Thursday, October 31st, 2013
The desecration of a church in Syria has been caught on tape and posted to the internet. In the video, Sheikh Omar Raghba smashes a statue of the Virgin Mary after rebels took control of Yakubiya village. In the video, the Sheikh claims that no other religion besides a strict Sunni sect of Islam called Wahhabism will be tolerated in Syria. This video further shows the difficult situation faced by Christians in Syria. On one hand there is Assad, who has shown a willingness to kill thousands of his own citizens to keep power, and on the other is the rebels, who Christians fear are becoming more and more radical as the war drags on.
Thursday, October 31st, 2013
According to news sources at AINA, militants from the Islamic State of Iraq and Syria (ISIS) desecrated and set fire to an Armenian church near Syria's northern border with Turkey. According to sources on the ground, these rebels decided to burn the church to show the superiority of Islam over other religions. Attacks like this on Christians in Syria have been on the rise since the beginning of the civil war as foreign Islamic extremist enter Syria to join the fighting. Please pray for the persecuted of Syria.
Thursday, October 31st, 2013
As Syria's civil war continues, Christians continue to be caught between both government and rebel forces. How are they surviving day to day? One priest in Syria shares 5 days from his journal about what some Christians in Damascus are doing to help build peace and get captives released. Please pray for these Christians risking their lives as witnesses to the power of Jesus Christ and his message of peace and love.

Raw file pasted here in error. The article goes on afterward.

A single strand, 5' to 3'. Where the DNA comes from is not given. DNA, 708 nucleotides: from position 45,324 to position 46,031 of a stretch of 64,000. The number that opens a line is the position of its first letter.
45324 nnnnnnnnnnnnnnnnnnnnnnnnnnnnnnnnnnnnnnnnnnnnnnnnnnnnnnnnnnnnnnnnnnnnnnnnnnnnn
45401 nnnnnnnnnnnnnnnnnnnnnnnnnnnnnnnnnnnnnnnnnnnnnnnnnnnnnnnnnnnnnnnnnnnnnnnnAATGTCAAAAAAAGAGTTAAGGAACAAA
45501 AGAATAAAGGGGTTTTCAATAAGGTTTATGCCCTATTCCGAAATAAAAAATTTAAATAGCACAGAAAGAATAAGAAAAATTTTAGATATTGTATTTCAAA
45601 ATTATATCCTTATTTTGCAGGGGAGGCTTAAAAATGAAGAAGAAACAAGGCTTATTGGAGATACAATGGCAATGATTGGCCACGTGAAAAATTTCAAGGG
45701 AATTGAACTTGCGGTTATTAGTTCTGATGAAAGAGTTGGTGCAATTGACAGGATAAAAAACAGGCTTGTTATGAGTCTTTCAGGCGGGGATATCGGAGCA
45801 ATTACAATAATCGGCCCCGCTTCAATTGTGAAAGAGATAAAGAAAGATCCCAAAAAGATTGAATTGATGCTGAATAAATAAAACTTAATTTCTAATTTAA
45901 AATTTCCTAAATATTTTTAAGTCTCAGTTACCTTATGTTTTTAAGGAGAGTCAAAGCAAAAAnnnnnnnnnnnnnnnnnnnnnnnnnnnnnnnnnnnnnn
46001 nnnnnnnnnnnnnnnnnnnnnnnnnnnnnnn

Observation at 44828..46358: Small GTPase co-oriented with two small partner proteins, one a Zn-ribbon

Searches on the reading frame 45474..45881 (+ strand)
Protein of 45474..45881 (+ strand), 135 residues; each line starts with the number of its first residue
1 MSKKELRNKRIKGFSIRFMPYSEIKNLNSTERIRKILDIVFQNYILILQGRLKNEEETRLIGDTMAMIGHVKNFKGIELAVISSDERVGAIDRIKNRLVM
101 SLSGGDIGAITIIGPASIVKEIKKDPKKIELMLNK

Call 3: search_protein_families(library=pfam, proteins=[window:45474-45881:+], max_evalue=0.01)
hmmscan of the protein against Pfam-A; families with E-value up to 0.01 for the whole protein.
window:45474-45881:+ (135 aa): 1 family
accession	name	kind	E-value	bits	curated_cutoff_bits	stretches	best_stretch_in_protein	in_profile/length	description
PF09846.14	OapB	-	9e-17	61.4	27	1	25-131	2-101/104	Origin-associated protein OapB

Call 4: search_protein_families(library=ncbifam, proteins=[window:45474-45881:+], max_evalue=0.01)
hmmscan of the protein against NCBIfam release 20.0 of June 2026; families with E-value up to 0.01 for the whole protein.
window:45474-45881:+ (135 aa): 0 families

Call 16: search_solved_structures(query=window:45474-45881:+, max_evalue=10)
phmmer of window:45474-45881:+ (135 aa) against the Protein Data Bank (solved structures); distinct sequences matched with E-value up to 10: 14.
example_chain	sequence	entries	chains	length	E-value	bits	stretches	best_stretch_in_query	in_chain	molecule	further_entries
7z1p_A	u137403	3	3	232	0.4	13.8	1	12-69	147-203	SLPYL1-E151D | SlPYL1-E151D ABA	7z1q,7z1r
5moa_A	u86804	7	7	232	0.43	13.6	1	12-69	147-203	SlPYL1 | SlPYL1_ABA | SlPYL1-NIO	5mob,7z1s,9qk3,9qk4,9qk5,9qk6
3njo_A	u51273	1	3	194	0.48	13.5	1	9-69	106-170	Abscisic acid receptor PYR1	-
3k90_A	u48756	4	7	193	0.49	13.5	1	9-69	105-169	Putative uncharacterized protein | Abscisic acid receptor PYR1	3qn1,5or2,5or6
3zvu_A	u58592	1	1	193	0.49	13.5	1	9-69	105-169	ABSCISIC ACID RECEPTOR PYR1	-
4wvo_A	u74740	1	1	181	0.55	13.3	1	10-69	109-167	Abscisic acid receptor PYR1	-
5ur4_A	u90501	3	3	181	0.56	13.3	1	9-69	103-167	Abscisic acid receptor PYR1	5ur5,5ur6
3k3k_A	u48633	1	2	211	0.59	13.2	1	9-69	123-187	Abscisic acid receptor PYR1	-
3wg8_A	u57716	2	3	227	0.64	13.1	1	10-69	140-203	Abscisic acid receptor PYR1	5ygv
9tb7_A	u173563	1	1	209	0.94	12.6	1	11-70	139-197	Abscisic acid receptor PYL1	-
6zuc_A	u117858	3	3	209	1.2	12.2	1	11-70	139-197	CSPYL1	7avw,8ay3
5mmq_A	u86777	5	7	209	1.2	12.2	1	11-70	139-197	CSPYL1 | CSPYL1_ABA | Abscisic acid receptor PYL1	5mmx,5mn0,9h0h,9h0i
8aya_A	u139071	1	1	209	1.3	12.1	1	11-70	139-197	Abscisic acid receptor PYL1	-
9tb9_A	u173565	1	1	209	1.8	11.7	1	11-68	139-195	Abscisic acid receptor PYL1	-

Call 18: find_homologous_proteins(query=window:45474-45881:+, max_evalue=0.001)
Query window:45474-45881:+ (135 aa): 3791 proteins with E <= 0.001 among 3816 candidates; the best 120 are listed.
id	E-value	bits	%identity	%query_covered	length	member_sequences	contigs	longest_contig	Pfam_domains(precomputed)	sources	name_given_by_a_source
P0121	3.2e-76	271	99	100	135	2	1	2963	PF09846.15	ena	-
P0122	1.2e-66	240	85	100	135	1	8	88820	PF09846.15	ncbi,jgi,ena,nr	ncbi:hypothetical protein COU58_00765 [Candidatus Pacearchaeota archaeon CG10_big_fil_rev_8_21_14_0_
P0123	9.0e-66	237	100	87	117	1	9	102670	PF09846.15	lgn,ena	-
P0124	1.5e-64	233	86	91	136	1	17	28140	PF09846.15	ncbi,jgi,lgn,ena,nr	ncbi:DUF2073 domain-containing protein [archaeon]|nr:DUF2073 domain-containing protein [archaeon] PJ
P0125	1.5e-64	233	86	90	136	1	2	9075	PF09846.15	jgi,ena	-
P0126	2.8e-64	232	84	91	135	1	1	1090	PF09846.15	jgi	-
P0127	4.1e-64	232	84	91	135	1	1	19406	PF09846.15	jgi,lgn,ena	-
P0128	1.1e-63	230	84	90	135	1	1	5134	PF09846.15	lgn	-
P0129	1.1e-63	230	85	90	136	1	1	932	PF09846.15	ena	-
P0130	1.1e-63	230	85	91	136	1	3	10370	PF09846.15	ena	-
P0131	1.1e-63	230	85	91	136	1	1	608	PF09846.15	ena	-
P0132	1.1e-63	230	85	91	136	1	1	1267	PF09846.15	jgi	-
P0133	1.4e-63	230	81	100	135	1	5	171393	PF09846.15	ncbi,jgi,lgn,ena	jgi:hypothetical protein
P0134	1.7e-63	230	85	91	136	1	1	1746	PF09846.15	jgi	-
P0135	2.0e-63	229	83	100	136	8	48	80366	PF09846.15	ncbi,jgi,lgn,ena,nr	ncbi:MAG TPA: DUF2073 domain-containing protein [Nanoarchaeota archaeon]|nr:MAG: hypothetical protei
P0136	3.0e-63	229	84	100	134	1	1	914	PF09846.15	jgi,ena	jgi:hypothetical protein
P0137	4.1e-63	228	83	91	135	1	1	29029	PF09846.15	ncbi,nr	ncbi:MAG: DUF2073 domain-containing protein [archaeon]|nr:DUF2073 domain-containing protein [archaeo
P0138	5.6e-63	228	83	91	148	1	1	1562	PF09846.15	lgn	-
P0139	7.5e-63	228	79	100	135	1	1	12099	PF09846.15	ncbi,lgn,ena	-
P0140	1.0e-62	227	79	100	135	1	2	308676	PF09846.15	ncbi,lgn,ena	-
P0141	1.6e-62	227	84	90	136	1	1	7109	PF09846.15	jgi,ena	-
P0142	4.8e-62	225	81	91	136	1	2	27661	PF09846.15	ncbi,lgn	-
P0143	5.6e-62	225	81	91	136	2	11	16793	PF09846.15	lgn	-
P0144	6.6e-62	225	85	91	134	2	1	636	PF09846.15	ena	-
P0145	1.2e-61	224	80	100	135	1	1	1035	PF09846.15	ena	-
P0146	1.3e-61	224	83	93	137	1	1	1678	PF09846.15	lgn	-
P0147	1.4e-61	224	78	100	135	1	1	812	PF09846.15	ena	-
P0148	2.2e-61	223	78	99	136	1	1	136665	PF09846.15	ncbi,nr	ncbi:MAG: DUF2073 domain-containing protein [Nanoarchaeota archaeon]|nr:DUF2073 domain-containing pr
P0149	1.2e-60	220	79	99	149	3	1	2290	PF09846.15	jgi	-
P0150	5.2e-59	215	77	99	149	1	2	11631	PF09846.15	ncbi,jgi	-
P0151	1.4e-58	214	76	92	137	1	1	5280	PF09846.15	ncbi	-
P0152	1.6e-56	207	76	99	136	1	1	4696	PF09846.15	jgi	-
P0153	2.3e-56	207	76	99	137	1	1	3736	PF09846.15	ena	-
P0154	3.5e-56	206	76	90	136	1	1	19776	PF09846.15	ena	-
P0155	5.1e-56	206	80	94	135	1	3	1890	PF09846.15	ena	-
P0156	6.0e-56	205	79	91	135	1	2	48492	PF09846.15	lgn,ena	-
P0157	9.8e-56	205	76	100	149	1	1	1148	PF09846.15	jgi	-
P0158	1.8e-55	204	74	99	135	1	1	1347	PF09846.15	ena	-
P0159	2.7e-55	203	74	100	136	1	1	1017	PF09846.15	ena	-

Wednesday, October 30th, 2013
As Christian towns and neighborhoods in Syria are becoming caught up in Syria's civil war, many Christians feel that they are being targeted for violence by rebel groups fighting government forces. Recently, two major Christian areas, Sadad and Maaloula, have been taken by rebel forces and then re-taken by government forces. When rebel groups took these areas, churches were vandalized and many Christians fled, fearing rebels would assume they support the government forces and punish them. Syria's civil war has left the Christian community to with the unanswerable question of who should they support. The future of this community, which makes up 10% of Syria's population, remains unclear.
Tuesday, October 29th, 2013
As the Syrian civil war continues, the Syrian Christian community continues to find itself caught in the middle of the bloody struggle. In recent months, cities with large Christian populations have been caught up in the conflict and have forces some Christians to pick a side in the civil war. While many Christians initially supported the rebels, recent developments regarding the identity and ideology of the rebel groups in Syria have turned more and more Christians to support the government. Where will the Christian community be when the civil war is over? Will there even be a Christian community in Syria any more?
Monday, October 28th, 2013
Sadad, a Christian town briefly held by Syrian rebels, was retaken by government forces on Monday. The Christian population of Sadad has found themselves caught in the middle of Syria's civil war, many afraid of what the future holds for the persecuted religious minority group. In Damascus, Christians protested outside of a cathedral calling on the government to secure the release of their Christian relatives who they claim are being held by armed rebel groups.